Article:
Liberated PKA Catalytic Subunits Associate with the Membrane via Myristoylation to Preferentially Phosphorylate Membrane Substrates

Shane E. Tillo, Wei Hong Xiong, Maho Takahashi, Sheng Miao, Adriana L. Andrade, Dale A. Fortin, Guang Yang, Maozhen Qin, Barbara F. Smoody, Philip J.S. Stork, Haining Zhong

Research output: Contribution to journalArticle

25 Scopus citations

Abstract

Protein kinase A (PKA) has diverse functions in neurons. At rest, the subcellular localization of PKA is controlled by A-kinase anchoring proteins (AKAPs). However, the dynamics of PKA upon activation remain poorly understood. Here, we report that elevation of cyclic AMP (cAMP) in neuronal dendrites causes a significant percentage of the PKA catalytic subunit (PKA-C) molecules to be released from the regulatory subunit (PKA-R). Liberated PKA-C becomes associated with the membrane via N-terminal myristoylation. This membrane association does not require the interaction between PKA-R and AKAPs. It slows the mobility of PKA-C and enriches kinase activity on the membrane. Membrane-residing PKA substrates are preferentially phosphorylated compared to cytosolic substrates. Finally, the myristoylation of PKA-C is critical for normal synaptic function and plasticity. We propose that activation-dependent association of PKA-C renders the membrane a unique PKA-signaling compartment. Constrained mobility of PKA-C may synergize with AKAP anchoring to determine specific PKA function in neurons.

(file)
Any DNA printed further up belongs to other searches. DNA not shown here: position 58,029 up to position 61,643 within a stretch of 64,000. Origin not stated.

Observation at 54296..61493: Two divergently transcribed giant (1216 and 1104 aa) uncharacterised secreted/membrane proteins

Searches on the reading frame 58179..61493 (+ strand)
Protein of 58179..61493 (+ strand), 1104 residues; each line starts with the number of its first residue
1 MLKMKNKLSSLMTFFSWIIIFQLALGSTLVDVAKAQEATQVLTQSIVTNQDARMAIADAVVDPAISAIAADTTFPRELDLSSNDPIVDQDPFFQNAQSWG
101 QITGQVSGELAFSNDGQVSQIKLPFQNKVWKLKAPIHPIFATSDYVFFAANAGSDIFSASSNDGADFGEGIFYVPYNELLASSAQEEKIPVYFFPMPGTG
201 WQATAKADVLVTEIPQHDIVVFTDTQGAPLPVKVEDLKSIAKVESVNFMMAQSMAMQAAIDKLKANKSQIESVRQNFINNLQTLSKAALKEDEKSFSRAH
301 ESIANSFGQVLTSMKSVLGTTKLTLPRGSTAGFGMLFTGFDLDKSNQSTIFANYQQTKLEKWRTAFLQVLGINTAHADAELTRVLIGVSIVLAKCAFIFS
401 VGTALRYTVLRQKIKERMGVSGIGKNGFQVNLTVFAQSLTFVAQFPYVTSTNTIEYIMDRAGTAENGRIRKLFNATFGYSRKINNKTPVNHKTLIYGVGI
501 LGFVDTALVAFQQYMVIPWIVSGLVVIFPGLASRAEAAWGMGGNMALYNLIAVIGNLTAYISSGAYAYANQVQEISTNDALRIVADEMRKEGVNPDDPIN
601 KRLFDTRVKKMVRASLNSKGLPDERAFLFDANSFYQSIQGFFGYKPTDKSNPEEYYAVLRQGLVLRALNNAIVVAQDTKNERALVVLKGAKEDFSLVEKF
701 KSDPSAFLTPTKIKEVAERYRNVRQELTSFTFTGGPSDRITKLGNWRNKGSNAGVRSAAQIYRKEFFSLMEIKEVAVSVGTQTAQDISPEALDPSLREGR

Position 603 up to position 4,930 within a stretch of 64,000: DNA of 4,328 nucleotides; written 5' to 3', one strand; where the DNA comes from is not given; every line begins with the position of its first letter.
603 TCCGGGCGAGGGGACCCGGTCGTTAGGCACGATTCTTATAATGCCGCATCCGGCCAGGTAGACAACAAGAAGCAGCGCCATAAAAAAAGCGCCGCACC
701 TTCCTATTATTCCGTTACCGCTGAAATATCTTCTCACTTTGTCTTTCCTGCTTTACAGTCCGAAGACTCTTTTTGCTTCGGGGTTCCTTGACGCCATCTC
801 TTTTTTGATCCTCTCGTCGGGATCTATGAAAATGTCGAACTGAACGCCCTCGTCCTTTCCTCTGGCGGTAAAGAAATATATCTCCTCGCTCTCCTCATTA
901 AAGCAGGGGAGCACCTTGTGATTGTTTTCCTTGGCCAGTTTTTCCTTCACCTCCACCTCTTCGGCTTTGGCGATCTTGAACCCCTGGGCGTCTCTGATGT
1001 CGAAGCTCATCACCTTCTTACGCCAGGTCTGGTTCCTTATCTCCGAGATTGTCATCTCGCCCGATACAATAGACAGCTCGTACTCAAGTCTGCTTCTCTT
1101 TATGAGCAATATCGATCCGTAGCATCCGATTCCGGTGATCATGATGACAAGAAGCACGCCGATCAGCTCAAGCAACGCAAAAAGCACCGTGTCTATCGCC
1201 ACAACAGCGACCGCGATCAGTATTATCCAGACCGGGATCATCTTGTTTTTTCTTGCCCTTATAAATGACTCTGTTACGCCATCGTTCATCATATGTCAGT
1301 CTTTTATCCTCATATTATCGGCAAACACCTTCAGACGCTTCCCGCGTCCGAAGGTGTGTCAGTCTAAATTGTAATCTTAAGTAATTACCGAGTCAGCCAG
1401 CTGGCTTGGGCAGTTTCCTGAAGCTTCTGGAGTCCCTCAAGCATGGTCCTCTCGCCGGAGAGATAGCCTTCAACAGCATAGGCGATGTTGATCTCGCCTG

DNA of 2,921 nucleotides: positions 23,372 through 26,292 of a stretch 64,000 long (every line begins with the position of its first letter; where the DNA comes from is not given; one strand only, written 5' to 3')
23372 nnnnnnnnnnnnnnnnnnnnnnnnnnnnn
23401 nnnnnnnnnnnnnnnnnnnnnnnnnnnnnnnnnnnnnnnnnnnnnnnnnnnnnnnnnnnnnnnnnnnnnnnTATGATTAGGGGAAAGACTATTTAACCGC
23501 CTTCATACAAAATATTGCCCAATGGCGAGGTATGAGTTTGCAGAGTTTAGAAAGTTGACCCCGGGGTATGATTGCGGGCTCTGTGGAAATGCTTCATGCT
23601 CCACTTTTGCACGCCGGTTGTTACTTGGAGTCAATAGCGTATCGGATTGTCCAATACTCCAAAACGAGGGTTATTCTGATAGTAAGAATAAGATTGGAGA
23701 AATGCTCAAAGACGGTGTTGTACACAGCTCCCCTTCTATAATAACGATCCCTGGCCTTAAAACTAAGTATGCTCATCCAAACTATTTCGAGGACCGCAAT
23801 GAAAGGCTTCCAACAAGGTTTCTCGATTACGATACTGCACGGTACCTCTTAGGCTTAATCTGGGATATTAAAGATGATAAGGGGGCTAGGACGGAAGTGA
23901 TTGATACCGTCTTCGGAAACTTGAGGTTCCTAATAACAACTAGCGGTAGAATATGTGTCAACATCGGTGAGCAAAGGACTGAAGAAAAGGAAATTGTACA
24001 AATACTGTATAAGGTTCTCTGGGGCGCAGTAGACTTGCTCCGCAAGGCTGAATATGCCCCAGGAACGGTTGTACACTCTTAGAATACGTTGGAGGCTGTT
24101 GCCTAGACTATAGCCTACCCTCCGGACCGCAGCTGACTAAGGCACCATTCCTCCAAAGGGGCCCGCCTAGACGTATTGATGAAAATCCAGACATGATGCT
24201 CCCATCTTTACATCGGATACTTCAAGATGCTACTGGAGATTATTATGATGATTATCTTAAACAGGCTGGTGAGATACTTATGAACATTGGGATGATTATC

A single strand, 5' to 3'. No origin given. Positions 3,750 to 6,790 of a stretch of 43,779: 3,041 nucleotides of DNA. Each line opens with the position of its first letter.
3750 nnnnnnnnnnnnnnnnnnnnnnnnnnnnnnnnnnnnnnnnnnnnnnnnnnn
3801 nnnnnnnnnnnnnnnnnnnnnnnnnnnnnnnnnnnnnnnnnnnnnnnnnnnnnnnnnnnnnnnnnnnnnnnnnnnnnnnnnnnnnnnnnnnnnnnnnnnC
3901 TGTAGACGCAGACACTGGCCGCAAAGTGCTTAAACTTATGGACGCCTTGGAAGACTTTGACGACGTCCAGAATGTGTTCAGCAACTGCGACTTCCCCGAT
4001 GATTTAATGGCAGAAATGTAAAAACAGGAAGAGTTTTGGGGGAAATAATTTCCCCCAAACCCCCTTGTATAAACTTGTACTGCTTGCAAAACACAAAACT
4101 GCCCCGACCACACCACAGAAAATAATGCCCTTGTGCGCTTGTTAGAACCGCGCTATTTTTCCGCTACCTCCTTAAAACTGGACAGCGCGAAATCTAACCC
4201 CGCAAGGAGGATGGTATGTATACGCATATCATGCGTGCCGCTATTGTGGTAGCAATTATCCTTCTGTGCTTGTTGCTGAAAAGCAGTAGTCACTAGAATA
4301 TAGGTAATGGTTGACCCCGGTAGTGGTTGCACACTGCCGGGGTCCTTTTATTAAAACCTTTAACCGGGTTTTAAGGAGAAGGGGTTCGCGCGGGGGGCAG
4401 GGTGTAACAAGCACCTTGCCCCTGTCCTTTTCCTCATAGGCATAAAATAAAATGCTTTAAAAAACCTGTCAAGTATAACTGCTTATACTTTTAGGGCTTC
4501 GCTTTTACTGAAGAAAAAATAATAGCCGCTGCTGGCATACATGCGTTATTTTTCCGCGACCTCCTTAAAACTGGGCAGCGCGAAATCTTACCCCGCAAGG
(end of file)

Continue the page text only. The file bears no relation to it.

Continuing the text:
Original languageEnglish (US)
Pages (from-to)617-629
Number of pages13
JournalCell Reports
Volume19
Issue number3
DOIs
StatePublished - Apr 18 2017

Keywords

  • AMPA/NMDA current radio
  • PKA
  • activation-dependent membrane association
  • cAMP-dependent kinase
  • diffusion
  • mEPSC
  • mobility
  • myristoylation
  • synaptic plasticity

ASJC Scopus subject areas

  • Biochemistry, Genetics and Molecular Biology(all)

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